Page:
Zooming out, big companies are weathering this storm much better than small ones. Big companies have greater access to capital, bargaining power, and/or enough cash reserves to ride this out. Unless the government steps in much more than they have already, we’re going to see the local mom-and-pop shops go out of business around the country (especially in areas with high rents) and be replaced by branches of Chase Bank and Starbucks. PPP loans can only provide a few months of runway.
Summer in the City
What is the endgame here? It’s not clear to me what the long-term plan is. Shutdowns were never supposed to be more than a way to buy time, to ease the strain on the healthcare system. We haven’t implemented any of the playbook.
There’s an interesting paradigm shift in which the Silicon Valley intelligentsia who were warning of COVID’s spread and clamoring for shutdowns back in February and March are now saying that we will destroy people’s lives if we don’t open up the economy.
But when we open back up, how do we prevent another shutdown in a few months? There are a few ways this could play out.
- We emulate Hong Kong and Singapore to crush the virus (potentially also squashing civil liberties).
- We put up with rolling shutdowns over the next few years as we wait for a vaccine. The current status quo lasts much longer than people think it will.
- We put our heads in the sand and hope that the virus magically disappears. Millions die before we reach herd immunity.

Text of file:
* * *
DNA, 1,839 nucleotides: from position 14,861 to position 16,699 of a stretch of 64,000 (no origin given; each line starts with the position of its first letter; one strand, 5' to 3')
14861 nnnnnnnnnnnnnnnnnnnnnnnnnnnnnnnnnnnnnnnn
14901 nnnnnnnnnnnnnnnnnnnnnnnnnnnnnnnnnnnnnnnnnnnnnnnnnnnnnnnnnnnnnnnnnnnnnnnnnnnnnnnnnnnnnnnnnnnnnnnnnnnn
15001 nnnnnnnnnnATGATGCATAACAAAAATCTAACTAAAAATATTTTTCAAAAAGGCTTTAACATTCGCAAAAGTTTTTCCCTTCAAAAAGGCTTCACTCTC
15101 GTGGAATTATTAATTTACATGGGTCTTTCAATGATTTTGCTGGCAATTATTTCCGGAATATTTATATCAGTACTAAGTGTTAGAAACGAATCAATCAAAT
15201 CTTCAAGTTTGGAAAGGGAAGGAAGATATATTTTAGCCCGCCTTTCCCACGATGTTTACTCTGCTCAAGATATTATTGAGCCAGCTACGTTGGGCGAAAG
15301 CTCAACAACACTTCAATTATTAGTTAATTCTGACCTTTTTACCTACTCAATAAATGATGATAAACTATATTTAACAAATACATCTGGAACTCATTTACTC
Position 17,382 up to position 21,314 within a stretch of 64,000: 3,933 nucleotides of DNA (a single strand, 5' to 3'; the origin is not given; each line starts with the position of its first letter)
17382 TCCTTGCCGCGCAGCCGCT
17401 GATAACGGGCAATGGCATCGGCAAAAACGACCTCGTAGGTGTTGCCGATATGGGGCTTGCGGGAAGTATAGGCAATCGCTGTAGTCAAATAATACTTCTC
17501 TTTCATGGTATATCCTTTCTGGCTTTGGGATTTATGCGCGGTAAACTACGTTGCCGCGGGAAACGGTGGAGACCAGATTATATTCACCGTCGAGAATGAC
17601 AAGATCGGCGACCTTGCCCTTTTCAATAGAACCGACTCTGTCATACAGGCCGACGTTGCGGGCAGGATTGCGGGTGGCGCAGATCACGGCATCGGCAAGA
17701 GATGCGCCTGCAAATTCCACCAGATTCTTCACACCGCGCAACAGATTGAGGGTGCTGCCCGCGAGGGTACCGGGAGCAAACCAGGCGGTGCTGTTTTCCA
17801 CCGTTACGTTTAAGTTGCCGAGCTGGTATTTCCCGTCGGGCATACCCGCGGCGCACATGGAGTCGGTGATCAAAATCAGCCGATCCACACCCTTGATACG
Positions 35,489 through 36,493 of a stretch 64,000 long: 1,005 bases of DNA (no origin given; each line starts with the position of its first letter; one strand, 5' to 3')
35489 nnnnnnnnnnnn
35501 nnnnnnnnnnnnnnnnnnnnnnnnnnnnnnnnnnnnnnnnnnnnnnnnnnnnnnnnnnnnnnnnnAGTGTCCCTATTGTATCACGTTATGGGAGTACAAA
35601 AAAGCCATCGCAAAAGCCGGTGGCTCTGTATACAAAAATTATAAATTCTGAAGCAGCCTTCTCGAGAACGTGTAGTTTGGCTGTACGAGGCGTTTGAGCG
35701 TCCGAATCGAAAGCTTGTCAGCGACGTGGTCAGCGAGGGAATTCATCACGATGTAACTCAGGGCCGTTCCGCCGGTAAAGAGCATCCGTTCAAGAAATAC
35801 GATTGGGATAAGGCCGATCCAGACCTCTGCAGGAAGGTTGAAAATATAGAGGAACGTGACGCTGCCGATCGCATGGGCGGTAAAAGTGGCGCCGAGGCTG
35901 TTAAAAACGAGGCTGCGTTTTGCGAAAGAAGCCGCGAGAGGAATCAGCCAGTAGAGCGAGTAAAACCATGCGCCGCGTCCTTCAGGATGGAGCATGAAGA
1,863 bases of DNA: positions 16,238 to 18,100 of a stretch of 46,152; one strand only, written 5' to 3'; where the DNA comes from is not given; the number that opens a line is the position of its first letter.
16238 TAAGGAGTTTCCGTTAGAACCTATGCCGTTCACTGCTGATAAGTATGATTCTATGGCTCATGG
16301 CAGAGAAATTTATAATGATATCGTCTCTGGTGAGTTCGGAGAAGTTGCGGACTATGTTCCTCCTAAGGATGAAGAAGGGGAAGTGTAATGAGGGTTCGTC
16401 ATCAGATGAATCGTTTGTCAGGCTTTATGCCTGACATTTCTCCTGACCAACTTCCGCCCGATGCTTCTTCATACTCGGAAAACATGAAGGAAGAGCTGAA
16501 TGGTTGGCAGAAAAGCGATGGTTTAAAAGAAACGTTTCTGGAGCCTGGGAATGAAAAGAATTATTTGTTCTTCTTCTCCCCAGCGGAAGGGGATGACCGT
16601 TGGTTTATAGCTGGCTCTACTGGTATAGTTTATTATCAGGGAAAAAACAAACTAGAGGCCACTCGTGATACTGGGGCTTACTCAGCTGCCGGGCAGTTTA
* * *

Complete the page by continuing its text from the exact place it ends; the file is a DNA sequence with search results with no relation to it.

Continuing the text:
- We were all wrong about how dangerous and prevalent this virus actually is, and we’re going to recover rapidly.
Option 1 seems politically unviable in the U.S. Perhaps with a much more deadly disease, but not with this one.
Option 2 is the path that we’re currently headed down.  But is it sustainable? With paychecks gone and evictions coming in a few months, how long until people start rioting? The marches on state capitols has been a bit of a joke, but they seem like harbinger of unrest to come. People are thinking about buying ammo.
Option 3 is self-explanatory. It’s Option 2 with no shutdown actions. Additionally, there is evidence of potential longer-term adverse effects for those who contracted COVID.
Option 4 would be great, but is unsupported by the data. Medically, there hasn’t yet been a definitive answer about the number of asymptomatic cases. This may be our closest guess.  Economically, we are in a race to increase consumer spending enough to save businesses and get workers re-hired. However, data out of the U.S. and China don’t paint a rosy picture on that front.  I suspect most people will be hesitant to attend a crowded concert or travel through a busy airport, even after the lockdowns end.
But based on the number of people sitting in parks (at a respectable distance from one another), I don’t buy the doom and gloom about the long-term end of public gatherings. We are social creatures, so while everything carries a huge sense of weight right now, it’s important to keep in mind that this has all happened before.
 Packy McCormick has by far the best take on this phenomenon.
 I think the European-style to-go drinking is here to stay. Bars and restaurants are hurting and here in New York, so the police look the other way when you walk down the street with your beer or wine. They have bigger problems to worry about. Unsurprisingly, it turns out people can have a beer in the park without chaos ensuing. Rumor has it that some people were doing this even pre-COVID.
 I’ve long thought that the true measure of a New Yorker isn’t the amount of time you’ve lived here, but the intensity of experience. Lived here for 10 years, but only on the Upper East Side and you never ride the subway? Psssh. New Yorkers measure their experience by what they survived. Were you in the city for 9/11, for the chaos of a blackout, during COVID-19? Those struggles make you a real New Yorker.